Local Knowledge Advances Women's Access to Corporate Boards
AbstractThere is a need for regional studies of women on corporate boards to capture experiences of smaller companies and to understand the nature of local resources for expanding the pool of women candidates for board seats. New findings from a statewide study of women on corporate boards are reported. The paper examines the status of women on corporate boards compared to other regions in the United States and around the world. Change efforts of governments and professional organisations for helping women overcome barriers to the boardroom are described to demonstrate the need for local knowledge in determining an effective change approach. Results from this study indicate that the local pool of women in academia and consulting has provided alternative routes to the boardroom. This knowledge can be used to direct change efforts for promoting women on boards. Practical implications are discussed for women seeking board seats and for firms seeking qualified women director candidates. Copyright Blackwell Publishing Ltd 2005.
Download InfoIf you experience problems downloading a file, check if you have the proper application to view it first. In case of further problems read the IDEAS help page. Note that these files are not on the IDEAS site. Please be patient as the files may be large.
As the access to this document is restricted, you may want to look for a different version under "Related research" (further below) or search for a different version of it.
Bibliographic InfoArticle provided by Wiley Blackwell in its journal Corporate Governance: An International Review.
Volume (Year): 13 (2005)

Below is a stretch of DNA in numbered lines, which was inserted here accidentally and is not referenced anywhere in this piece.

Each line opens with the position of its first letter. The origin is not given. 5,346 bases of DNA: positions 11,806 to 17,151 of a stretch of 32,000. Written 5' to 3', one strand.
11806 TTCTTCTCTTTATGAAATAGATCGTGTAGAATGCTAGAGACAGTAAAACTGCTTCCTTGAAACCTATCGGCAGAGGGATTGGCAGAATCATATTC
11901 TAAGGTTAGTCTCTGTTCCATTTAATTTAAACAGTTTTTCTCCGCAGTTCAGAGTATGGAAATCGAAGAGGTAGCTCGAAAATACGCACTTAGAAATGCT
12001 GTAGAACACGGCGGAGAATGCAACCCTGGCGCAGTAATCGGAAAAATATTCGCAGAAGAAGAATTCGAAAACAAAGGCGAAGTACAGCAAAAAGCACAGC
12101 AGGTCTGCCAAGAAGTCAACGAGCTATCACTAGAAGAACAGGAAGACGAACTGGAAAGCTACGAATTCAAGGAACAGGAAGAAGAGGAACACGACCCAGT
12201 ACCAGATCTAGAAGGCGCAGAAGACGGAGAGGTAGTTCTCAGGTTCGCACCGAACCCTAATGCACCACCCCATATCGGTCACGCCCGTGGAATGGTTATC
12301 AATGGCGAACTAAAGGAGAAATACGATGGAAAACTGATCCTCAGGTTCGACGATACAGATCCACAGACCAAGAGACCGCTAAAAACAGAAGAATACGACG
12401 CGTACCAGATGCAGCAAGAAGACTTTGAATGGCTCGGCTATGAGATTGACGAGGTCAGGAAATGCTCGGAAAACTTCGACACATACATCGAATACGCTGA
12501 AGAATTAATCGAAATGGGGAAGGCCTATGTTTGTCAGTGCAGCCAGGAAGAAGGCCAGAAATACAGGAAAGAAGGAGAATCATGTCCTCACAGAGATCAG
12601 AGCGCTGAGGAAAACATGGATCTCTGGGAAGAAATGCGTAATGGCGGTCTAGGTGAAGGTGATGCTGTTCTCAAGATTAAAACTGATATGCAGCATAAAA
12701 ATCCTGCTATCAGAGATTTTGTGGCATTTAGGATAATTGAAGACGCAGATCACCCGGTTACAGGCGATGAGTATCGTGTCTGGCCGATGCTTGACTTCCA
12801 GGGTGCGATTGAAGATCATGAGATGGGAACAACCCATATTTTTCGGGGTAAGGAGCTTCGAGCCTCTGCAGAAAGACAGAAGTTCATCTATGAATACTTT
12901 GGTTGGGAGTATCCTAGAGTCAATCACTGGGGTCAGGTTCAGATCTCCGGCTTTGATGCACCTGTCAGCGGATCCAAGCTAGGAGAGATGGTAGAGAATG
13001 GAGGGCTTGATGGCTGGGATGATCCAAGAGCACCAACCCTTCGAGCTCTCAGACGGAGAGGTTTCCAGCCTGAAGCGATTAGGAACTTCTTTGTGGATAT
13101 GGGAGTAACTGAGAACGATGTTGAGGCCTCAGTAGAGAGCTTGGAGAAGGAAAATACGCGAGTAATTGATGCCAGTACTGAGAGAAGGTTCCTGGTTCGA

Issue (Month): 6 (November)
Contact details of provider:
Web page: http://www.blackwellpublishing.com/journal.asp?ref=0964-8410&site=1
You can help add them by filling out this form.
CitEc Project, subscribe to its RSS feed for this item.
- Gro Mathisen & Torvald Ogaard & Einar Marnburg, 2013. "Women in the Boardroom: How Do Female Directors of Corporate Boards Perceive Boardroom Dynamics?," Journal of Business Ethics, Springer, vol. 116(1), pages 87-97, August.
- Lettl, Christopher & Rost, Katja & von Wartburg, Iwan, 2009. "Why are some independent inventors 'heroes' and others 'hobbyists'? The moderating role of technological diversity and specialization," Research Policy, Elsevier, vol. 38(2), pages 243-254, March.
- Emilia Peni, 2014. "CEO and Chairperson characteristics and firm performance," Journal of Management and Governance, Springer, vol. 18(1), pages 185-205, February.
For technical questions regarding this item, or to correct its authors, title, abstract, bibliographic or download information, contact: (Wiley-Blackwell Digital Licensing) or (Christopher F. Baum).
If you have authored this item and are not yet registered with RePEc, we encourage you to do it here. This allows to link your profile to this item. It also allows you to accept potential citations to this item that we are uncertain about.
If references are entirely missing, you can add them using this form.
If the full references list an item that is present in RePEc, but the system did not link to it, you can help with this form.
If you know of missing items citing this one, you can help us creating those links by adding the relevant references in the same way as above, for each refering item. If you are a registered author of this item, you may also want to check the "citations" tab in your profile, as there may be some citations waiting for confirmation.
Please note that corrections may take a couple of weeks to filter through the various RePEc services.